Small Christmas gifts

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Project by PebbleCreek posted 11-11-2008 10:47 PM 2055 views 3 times favorited 10 comments Add to Favorites Watch

Still trying my best to get a few gifts made in the workshop. This is my third attempt at a cutting board design. The first design was an end grain checker board that was “ok”, the second design is now in the scrap wood pile. These turned out alright.

The Puzzles have been fun to work on as well. The bigger one is glued and pegged together, the smaller ones are cut on the scroll saw.

10 comments so far

View woodworm's profile


14468 posts in 3643 days

#1 posted 11-11-2008 11:10 PM

I think the cutting board design is beautiful. A nice gift to give.
The idea of making the hole handle makes it so handy.

-- masrol, kuala lumpur, MY.

View Bigbuck's profile


1347 posts in 3715 days

#2 posted 11-11-2008 11:34 PM

Nice job

-- Glenn, New Mexico

View PetVet's profile


329 posts in 3540 days

#3 posted 11-12-2008 01:19 AM

The cutting boards finished up nicely, I like the veneer accent sandwiching the stripe on the first cutting board.
I think it is diabolical to give puzzles as gifts.
Love, your Dad

-- Rich in Richmond -- Experience is something you don't get until just after you need it.

View PebbleCreek's profile


63 posts in 3536 days

#4 posted 11-12-2008 03:16 AM

Thanks for the comments. The veneer worked out better than I had hoped. It’ll definatly be included on any others that get made. Thanks again for the help with the router template & use of the drum sander.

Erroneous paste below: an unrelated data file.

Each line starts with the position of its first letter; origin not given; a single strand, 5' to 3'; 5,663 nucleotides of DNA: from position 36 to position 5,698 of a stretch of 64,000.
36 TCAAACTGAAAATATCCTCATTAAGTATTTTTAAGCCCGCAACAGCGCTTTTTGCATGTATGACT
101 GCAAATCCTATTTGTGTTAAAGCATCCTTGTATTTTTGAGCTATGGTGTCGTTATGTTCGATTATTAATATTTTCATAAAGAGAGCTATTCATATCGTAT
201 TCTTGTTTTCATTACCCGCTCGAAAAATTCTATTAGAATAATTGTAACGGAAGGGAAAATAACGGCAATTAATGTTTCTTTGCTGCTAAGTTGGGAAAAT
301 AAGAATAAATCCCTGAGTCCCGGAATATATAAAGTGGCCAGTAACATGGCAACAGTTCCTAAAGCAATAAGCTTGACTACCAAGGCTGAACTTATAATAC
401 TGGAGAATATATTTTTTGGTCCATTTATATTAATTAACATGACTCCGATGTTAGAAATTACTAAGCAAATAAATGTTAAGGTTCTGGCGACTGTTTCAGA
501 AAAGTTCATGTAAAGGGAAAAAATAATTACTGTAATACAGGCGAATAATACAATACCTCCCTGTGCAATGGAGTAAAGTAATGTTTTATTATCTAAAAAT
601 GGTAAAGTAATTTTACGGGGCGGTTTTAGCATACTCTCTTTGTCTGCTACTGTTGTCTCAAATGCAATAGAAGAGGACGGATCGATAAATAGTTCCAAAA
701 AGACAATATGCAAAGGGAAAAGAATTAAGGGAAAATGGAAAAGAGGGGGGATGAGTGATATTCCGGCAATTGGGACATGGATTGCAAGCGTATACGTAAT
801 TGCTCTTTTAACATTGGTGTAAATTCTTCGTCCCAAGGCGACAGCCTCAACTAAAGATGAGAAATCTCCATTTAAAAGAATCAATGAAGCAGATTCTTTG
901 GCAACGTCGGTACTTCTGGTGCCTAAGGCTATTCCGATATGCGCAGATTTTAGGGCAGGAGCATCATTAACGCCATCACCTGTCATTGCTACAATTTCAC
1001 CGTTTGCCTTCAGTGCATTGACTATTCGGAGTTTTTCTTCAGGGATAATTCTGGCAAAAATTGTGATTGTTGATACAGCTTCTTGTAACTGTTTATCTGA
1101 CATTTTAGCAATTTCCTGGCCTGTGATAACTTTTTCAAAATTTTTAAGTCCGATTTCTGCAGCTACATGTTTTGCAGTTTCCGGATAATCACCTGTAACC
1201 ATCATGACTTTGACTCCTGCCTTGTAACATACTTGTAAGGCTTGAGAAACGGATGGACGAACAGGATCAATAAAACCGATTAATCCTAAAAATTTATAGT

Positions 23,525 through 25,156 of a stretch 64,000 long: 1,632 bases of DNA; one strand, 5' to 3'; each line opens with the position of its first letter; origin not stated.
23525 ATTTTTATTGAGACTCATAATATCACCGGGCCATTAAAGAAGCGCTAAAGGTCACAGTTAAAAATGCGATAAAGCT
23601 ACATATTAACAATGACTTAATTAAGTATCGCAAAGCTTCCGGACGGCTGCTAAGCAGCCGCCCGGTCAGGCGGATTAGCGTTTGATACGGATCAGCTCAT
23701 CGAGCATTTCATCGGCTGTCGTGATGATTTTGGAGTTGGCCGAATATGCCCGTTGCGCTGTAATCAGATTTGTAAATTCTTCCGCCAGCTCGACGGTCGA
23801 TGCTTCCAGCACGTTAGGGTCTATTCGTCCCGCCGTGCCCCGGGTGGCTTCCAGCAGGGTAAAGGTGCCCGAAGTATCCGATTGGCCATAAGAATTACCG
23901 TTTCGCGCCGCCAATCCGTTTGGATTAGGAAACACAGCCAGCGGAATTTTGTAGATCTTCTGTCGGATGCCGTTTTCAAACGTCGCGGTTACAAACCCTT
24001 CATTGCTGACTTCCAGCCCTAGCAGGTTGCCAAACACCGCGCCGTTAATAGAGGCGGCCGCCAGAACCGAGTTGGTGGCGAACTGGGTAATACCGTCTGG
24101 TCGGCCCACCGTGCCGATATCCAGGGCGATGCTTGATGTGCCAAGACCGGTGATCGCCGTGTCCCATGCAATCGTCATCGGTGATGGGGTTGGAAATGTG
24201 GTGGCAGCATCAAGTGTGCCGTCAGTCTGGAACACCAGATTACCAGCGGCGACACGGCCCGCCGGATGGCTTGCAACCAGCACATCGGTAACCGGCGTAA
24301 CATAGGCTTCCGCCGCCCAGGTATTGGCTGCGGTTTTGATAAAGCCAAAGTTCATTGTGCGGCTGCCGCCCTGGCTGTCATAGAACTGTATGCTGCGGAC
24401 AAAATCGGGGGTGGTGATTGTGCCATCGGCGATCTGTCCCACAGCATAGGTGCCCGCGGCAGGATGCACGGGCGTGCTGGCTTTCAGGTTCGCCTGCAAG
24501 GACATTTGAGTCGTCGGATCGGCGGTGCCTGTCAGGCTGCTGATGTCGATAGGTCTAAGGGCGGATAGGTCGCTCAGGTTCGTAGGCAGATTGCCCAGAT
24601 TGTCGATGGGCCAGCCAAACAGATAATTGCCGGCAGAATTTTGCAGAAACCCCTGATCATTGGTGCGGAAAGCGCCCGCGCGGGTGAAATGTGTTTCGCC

No worries about the puzzles.. the kids love them. I still can’t find the first one I made. Little buggers took it and didn’t give it back.

View craven's profile


53 posts in 3624 days

#5 posted 11-12-2008 03:33 AM

Nice cutting board! what are the woods you used, great contrast! Thanks for the post, Craven

-- let the chips fly!

View PebbleCreek's profile


63 posts in 3536 days

#6 posted 11-12-2008 03:54 AM

Gonna show how much of a beginner I am now. For the first one I don’t know. The redish wood was a ‘mystery’ board Dad was kind enough to bring over. It has a very open grain, but I’m guessing mahogany or a red oak. The lighter boards are maple, the handel on the second one is cherry. The veneer, I forgot what it was.. it was the darkest veneer sheet I had large enough to fit.

Mental note to self, next time save the little tag you peel off the veneer sample sheet.

View ShannonRogers's profile


540 posts in 3840 days

#7 posted 11-12-2008 05:01 AM

I love the little touch of adding the veneer stripe on the cutting board. Amazing what a minor detail like that does to the entire design. Well done! Definately looks like Mahagony, the grain doesn’t match red oak. Too small to guess on the veneer. Who cares it looks great!

-- The Hand Tool School is Open for Business! Check out my blog and podcast "The Renaissance Woodworker" at

View Dusty56's profile


11819 posts in 3740 days

#8 posted 11-22-2008 01:20 AM